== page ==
Register to reply

Astronomy - Latitude and Longitude problem

by Pomico
Tags: astronomy, latitude, longitude
Share this thread:
Oct22-07, 03:39 PM
P: 25
1. The problem statement, all variables and given/known data

An airliner flies from London Heathrow (latitude 51[tex]^{o}[/tex]30' N, longitude 0[tex]^{o}[/tex] 10' W) to Tokyo Narita (latitude 35[tex]^{o}[/tex] 40' N, longitude 139[tex]^{o}[/tex] 45' E). Assuming that the Earth is spherical and the aeroplane takes a great circle route,

a)what is the total distance flown in nautical miles
b)in what direction (bearing E of N) does the pilot set out from Heathrow
c)what is the most northerly location (latitude and longitude) that the plane reaches on its great circle route?

2. Relevant equations

sinA/sina = sinB/sinb = sinC/sinc

3. The attempt at a solution

I have completed parts a) and b) and have found the answers to be 5161 nautical miles and 31.6[tex]^{o}[/tex] respectively.

For part c I have found the latitude to be 70.95[tex]^{o}[/tex] but can't think how to find the longitude as the spherical triangle I have drawn doesn't have enough information and I don't know how to go about finding what I need in order to get the answer.
I have attached a copy of my spherical triangle but it's rather small, my artistic skills are rather limited using a laptop with no mouse...
On my diagram point N is the North Pole, point H is Heathrow and point P is the most northerly point. All of the numerical values given are in degrees. I have another diagram including point T for Tokyo but have omitted this as I don't think it's necessary for the task. If it is please say, and I will upload it.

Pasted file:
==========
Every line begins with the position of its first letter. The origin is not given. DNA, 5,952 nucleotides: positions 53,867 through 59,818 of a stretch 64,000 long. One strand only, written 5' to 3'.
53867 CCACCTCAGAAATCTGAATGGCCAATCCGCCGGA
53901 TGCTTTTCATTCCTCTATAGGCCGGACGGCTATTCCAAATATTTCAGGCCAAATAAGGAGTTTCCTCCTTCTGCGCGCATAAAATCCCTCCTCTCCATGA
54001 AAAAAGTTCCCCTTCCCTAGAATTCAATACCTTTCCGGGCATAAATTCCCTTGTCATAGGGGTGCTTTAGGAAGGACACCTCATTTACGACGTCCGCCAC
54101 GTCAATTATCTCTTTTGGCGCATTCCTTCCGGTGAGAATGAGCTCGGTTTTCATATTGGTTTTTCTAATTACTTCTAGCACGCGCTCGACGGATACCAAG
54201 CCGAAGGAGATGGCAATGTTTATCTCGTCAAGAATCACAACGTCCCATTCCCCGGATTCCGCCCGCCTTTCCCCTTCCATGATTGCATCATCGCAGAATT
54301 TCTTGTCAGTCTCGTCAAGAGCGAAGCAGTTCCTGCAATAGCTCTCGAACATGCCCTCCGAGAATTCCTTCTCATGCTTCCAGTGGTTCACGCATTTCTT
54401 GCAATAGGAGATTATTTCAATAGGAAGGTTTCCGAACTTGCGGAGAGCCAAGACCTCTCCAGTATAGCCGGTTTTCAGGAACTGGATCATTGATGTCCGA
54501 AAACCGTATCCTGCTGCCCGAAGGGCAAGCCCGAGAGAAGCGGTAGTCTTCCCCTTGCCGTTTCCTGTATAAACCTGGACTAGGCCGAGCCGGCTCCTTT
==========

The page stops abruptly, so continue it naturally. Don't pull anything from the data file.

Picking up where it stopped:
Thanks in advance!
Phys.Org News Partner Science news on
Physical constant is constant even in strong gravitational fields
Montreal VR headset team turns to crowdfunding for Totem
Researchers study vital 'on/off switches' that control when bacteria turn deadly
Oct22-07, 03:41 PM
P: 25
One thing I forgot, on my diagram the distance d is the longitude of P plus the longitude of H.
I assumed I would go about the second part of the problem by finding d and subtracting the longitude of H as that is essentially what I did for the first part in finding the latitude of P.
Oct24-07, 11:56 AM
P: 25
Never mind, solved it now!

jim mcnamara
Oct26-07, 12:06 PM
Sci Advisor
PF Gold
P: 1,387
Astronomy - Latitude and Longitude problem

Consider posting your solution so that others can search the forums and find what you did.

Register to reply

Related Discussions
Converting latitude/longitude to Cartesian coords? General Math 9
Geometric algebra: longitude and latitude rotor ordering? Linear & Abstract Algebra 1
Latitude Longitude -> Polar Form -> Cartesian Coordinates Calculus & Beyond Homework 1
Astronomy - Latitude and Longitude Introductory Physics Homework 0
GR - longitude/latitude geodesics problem Advanced Physics Homework 9